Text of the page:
It's a new year, which means there are a bunch of new movies in the theatres this week.
RNZ producer Jessica Keane checks out the latest kids' film from Disney and a couple of deliciously dark comedies for the grown-ups.
"I personally am one of those movie-goers that actually genuinely enjoys watching kids' movies when they are done well. Unfortunately, this was not one of those movies.
"It was made to mark the 100-year anniversary of The Walt Disney Company and the whole concept comes from that iconic Disney song 'When You Wish Upon a Star' - you know, the theme song that you always hear at the start.
"The plot takes place in the fairytale kingdom of Rosas, which is an island city in the Mediterranean where people from around the globe emigrate to live in tranquil safety under the watchful eye of King Magnifico. He is played by Chris Pine who seems to be having a lot of fun in this role. He's a really powerful sorcerer-king who's constantly talking about how good-looking he is, so it's got a bit of humour in there.
"Yet one of his conditions for any Rosas citizen is that they must hand over their wish to the king at the age of 18 for him to safeguard. A wish in this world is essentially a person's dream. It's that thing that that special thing that they hold close to their heart and they want to make it a reality one day. But unfortunately for them, once they hand over their wish to the king they instantly forget it. They don't remember what their wish was and so they don't know what they're missing.
"Everyone loves the king so it just keeps happening and everyone's happy to go along with it until the main character Asha, who is voiced by Ariana DeBose, dares to question why the wishes are taken from people. She wishes upon a star to come and help her free the wishes. A very, very cute little yellow 2D-animated star, aptly named Star, joins her and they embark on a mission to reveal the truth and free the wishes.
"If you've got young kids, they will be entertained, they'll have some laughs, but it's definitely aimed at the kids. It's not targeted at adults at all. Normally, they sprinkle in some humour for the adults. Yeah, it's very lacking, unfortunately."
1 out of 5 stars
"This is the latest by a great director called Yorgos Lanthimos who has several Academy Awards under his belt. It's not for everyone. I personally loved it. I thought it was great. It's picked to be a front-runner at the Oscars, actually. That's how well it's doing.
"Poor Things is a fantasy black comedy film based on a novel of the same name by a Scottish writer - a Frankenstein-like drama set in a futuristic version of the 19th century.
"Emma Stone, who's also a producer on the film, is playing Bella Baxter, who's a 19th-century woman who died and was reborn through the influence of Godwin Baxter who's this Frankenstein-like surgeon,
"Now, follow along with me... Godwin took Bella's unborn baby and put the brain of that baby into Bella's head. That will give you an example of how kind of absurd this is. If you're thinking, 'yeah, that doesn't sound like me', don't see this movie because it is not for everyone.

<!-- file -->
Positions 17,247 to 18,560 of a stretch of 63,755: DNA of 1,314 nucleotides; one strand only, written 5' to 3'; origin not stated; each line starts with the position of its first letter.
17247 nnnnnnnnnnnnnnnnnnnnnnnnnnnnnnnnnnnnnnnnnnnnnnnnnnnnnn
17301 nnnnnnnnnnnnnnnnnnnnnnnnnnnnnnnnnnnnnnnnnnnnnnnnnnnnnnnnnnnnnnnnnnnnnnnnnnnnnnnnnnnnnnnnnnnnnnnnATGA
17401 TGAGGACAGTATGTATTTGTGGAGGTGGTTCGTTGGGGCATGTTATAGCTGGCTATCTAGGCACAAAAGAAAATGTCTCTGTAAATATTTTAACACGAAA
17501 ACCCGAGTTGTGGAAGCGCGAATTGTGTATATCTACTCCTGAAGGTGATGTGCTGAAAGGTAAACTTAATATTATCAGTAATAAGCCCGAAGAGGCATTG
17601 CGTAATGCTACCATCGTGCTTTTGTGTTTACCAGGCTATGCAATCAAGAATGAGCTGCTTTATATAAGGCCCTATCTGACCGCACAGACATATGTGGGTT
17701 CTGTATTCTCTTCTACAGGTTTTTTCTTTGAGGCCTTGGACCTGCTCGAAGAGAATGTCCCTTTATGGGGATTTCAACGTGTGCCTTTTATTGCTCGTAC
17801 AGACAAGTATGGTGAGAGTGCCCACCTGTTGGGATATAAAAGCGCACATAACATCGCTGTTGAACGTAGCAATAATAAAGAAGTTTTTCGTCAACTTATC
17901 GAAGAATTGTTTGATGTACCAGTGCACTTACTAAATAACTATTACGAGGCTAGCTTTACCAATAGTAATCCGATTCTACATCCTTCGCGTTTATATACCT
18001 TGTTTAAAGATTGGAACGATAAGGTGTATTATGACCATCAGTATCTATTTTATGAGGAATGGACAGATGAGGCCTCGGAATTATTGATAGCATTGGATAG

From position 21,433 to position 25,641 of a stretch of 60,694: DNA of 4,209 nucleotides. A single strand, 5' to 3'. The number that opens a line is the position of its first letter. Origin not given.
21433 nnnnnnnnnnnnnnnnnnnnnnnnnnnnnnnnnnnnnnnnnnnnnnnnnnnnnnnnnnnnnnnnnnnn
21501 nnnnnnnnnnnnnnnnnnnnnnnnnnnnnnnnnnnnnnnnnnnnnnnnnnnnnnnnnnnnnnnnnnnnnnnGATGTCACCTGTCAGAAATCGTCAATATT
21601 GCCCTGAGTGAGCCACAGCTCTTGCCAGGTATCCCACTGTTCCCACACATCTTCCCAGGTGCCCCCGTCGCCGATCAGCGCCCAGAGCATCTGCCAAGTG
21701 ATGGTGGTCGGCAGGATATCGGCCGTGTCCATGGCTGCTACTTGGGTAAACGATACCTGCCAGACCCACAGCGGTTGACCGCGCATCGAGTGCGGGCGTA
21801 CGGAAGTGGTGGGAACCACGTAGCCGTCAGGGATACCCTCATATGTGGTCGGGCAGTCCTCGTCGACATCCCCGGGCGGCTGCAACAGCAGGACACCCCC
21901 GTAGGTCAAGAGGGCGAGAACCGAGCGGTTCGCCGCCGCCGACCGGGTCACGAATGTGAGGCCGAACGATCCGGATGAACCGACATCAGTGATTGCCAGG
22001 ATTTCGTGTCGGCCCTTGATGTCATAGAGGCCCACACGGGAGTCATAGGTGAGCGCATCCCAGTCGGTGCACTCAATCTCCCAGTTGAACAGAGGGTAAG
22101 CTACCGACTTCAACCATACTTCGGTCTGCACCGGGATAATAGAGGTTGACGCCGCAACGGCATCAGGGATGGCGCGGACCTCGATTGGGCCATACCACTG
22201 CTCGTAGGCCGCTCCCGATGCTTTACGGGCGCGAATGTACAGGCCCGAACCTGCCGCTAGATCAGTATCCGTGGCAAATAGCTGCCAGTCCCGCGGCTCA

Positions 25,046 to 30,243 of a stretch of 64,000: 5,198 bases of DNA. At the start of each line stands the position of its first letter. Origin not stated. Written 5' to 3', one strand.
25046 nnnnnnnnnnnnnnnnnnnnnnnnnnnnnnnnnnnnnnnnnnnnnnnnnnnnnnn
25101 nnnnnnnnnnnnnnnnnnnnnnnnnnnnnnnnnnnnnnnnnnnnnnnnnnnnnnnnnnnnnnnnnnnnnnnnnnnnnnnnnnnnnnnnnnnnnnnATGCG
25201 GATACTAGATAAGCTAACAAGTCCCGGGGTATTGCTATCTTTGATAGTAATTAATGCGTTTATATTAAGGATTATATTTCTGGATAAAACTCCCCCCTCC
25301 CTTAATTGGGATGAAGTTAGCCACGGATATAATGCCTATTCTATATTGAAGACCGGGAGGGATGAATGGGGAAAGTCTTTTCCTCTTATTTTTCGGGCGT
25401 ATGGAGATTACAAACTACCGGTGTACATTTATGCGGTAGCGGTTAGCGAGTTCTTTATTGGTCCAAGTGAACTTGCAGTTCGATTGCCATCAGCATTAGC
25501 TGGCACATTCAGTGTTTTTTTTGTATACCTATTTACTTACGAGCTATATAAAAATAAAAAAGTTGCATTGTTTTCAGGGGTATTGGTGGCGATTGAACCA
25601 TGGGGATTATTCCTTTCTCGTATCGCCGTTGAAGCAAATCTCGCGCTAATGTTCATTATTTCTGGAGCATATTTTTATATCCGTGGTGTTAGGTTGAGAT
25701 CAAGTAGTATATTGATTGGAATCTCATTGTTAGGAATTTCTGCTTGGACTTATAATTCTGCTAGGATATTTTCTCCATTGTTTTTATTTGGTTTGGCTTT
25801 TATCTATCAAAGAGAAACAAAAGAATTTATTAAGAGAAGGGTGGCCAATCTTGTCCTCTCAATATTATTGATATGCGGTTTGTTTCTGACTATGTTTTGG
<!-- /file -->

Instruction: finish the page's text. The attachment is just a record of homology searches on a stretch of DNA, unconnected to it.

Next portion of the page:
"But Emma Stone plays it so well, her physicality is brilliant. She has to play an adult woman who has a baby's brain to start with so it's such an interesting concept. She starts off very sort of stiff 'cause she doesn't have the motor skills but she learns very quickly and develops. And as that happens, she just gets smoother and smoother and her speech gets better.
"She's sort of locked up in this house her whole life because she's a bit of a monster. But she rebels she runs away with Duncan Wedderburn, who is played by Mark Ruffalo. And he is amazing in this film, he is almost unrecognisable. This might be a bit contentious, but I didn't really know if Mark Ruffalo was a good actor and then you see him in this and he just shines so bright. I mean, his character is not likeable but he's brilliant. He's so good at this role. And it's worth it just to see him really and Emma Stone. She's amazing."
"The guy sitting next to me was covering his eyes the whole time. He was not enjoying it. But then on the other side, the people were talking about how much they loved it. So be prepared when you go into it that it's not for everyone. It's quite intense."
4 out of 5 stars (but with a content warning)
"Nicolas Cage, who is phenomenal in this role, he's a very ordinary hapless professor. He's lived his whole life unrecognised for his work and he just wants attention. He just wants to be appreciated. And he starts appearing in people's dreams. Everyone sees him in their dreams. So it turns into this 'five minutes of fame' type thing.
- Listen to Dream Scenario's director Kristoffer Borgli speaking about the film on RNZ earlier this week here.
"He's loving it. He's living on a high, people are finally seeing him. But then it turns very dark. The dreams turn into nightmares and it's quite brutal some of it, it's really very funny though. Once again, not for everyone, but this movie reminded me of why I love the cinema. I went in and I just found it such a joy.
"There's some moments in this movie that are just iconic. I think I'll be quoting them for a while."
4 out of 5 stars